How remarkable employees grew a business 1300%

Here is a tale of another retailer who took differentiation just a little further. I read of an interesting US retail growth story recently. Ice cream retailer Cold Stone Creamery has as its boss Doug Ducey. Now back in 1999, Doug made the decision to grow his ice cream business from its then 74 stores to 1000 within five years: an ambitious target. Although he already had differentiated his retail brand into a unique service offering in its product sector, he realised that he should not just be selling ice cream, but selling a memorable experience for his customers as well. The service offer at Cold Stone Creamery was that customers could create their own flavours by asking staff to create them on the spot by blending their stock flavours to order on a granite slab in front of the customer. Doug wanted to take this unique service proposition further. So he started hiring sales people who had outgoing personalities. People who could sing or dance, and engage his customers at the same time as serving them. Customers loved this extra helping of service to go with their ice cream. So much so, that they helped Doug achieve his ambitious growth target of 1000 stores within six years. Doug believes that hiring staff with the “X Factor”, allowed him to realise his business ambitions. Doug commented that: “you can have a great product and a great location but if your crew don’t leave an extraordinary impression on your customers, you’ll limit your business.” via brightperspectives.co.uk a great post by Bill Brown What makes your business sharable? What makes your business outstanding? What are the touchpoints in your business that people will talk about? What is YOUR purple cow? Good service isn't good enough, in fact GREAT service isn't good enough either. Doug realized that the only way to grow was to have remarkable service. Remarkable service is exactly that. Customer interactions that people can make remarks about, service that will spread because customers talk about it. What do people talk about after walking into your store? Give them something to talk about.

Here is a tale of another retailer who took differentiation just a little further. I read of an interesting US retail growth story recently. Ice cream retailer Cold Stone Creamery has as its boss Doug Ducey. Now back in 1999, Doug made the decision to grow his ice cream business from its then 74 stores to 1000 within five years: an ambitious target. Although he already had differentiated his retail brand into a unique service offering in its product sector, he realised that he should not just be selling ice cream, but selling a memorable experience for his customers as well. The service offer at Cold Stone Creamery was that customers could create their own flavours by asking staff to create them on the spot by blending their stock flavours to order on a granite slab in front of the customer. Doug wanted to take this unique service proposition further. So he started hiring sales people who had outgoing personalities. People who could sing or dance, and engage his customers at the same time as serving them. Customers loved this extra helping of service to go with their ice cream. So much so, that they helped Doug achieve his ambitious growth target of 1000 stores within six years. Doug believes that hiring staff with the “X Factor”, allowed him to realise his business ambitions. Doug commented that: “you can have a great product and a great location but if your crew don’t leave an extraordinary impression on your customers, you’ll limit your business.”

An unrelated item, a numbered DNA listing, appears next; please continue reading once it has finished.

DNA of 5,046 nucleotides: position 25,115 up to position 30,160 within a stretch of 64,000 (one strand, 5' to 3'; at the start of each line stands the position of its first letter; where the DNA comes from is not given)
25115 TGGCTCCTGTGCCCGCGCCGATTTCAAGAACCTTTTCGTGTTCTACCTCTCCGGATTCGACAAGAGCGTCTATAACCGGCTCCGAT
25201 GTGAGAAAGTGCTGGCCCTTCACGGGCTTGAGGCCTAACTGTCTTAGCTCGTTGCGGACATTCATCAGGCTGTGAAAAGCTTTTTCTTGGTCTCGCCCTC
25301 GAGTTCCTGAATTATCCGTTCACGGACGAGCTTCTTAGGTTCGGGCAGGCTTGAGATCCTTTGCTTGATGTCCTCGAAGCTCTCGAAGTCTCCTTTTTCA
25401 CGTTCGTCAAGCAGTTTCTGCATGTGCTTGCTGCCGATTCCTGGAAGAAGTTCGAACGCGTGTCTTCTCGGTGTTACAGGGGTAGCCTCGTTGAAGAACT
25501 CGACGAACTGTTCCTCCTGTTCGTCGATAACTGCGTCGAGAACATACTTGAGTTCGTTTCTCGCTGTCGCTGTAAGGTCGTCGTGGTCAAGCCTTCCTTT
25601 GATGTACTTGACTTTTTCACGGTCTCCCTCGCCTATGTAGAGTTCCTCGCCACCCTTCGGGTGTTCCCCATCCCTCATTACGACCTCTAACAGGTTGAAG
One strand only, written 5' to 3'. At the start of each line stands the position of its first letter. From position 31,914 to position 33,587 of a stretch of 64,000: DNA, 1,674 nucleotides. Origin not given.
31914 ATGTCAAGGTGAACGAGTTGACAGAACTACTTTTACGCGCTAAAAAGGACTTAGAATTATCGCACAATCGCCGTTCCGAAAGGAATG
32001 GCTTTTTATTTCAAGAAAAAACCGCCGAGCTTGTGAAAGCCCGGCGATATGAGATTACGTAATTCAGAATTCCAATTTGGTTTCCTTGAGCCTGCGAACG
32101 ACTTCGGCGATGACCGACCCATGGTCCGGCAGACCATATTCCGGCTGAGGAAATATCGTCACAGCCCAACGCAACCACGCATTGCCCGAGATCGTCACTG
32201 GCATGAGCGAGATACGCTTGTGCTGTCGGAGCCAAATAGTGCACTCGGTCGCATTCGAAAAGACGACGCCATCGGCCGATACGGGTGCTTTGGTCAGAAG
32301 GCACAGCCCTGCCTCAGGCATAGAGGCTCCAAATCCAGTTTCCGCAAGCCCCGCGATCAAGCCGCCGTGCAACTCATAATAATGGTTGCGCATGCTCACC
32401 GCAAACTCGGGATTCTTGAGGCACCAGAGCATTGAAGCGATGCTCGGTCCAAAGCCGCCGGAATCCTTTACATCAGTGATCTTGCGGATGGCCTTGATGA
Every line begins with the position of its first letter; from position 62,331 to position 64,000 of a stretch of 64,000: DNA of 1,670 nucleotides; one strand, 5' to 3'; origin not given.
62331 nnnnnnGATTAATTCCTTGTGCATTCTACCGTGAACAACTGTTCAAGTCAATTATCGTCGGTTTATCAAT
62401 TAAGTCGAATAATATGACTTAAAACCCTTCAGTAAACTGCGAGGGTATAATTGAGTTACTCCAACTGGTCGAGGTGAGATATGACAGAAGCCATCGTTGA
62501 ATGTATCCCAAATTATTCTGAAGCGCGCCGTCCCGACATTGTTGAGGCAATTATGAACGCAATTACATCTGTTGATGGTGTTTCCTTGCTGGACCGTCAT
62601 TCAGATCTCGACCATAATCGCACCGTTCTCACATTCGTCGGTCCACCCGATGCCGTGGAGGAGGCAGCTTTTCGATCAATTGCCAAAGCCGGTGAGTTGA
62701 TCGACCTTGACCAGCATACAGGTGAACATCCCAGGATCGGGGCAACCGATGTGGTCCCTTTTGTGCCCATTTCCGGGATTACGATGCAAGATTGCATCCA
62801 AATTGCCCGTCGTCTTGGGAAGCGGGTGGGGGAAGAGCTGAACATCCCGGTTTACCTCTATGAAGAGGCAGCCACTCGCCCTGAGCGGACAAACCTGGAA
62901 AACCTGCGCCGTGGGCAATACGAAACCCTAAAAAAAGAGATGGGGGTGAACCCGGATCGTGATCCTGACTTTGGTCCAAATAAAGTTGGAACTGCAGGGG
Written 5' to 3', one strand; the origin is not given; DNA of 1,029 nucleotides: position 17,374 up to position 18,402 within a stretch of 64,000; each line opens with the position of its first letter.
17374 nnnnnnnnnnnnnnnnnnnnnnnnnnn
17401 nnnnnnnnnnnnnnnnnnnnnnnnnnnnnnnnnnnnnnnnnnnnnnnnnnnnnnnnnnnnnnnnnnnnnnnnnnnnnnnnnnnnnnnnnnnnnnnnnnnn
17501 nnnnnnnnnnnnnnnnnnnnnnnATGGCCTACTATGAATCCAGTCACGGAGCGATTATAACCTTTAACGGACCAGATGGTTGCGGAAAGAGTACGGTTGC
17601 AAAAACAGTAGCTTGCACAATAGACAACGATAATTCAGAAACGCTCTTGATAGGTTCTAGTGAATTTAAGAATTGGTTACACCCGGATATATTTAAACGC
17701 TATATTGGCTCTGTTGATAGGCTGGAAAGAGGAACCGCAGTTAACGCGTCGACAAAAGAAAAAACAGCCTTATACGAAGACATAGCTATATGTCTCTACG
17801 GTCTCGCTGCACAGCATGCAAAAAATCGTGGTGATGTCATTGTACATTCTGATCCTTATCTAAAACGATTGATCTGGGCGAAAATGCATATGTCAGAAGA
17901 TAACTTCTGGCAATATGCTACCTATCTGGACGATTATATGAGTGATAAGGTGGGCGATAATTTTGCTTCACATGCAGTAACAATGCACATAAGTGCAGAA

via brightperspectives.co.uk a great post by Bill Brown

What makes your business sharable? What makes your business outstanding? What are the touchpoints in your business that people will talk about? What is YOUR purple cow?

Good service isn't good enough, in fact GREAT service isn't good enough either. Doug realized that the only way to grow was to have remarkable service. Remarkable service is exactly that. Customer interactions that people can make remarks about, service that will spread because customers talk about it.

What do people talk about after walking into your store?

Give them something to talk about.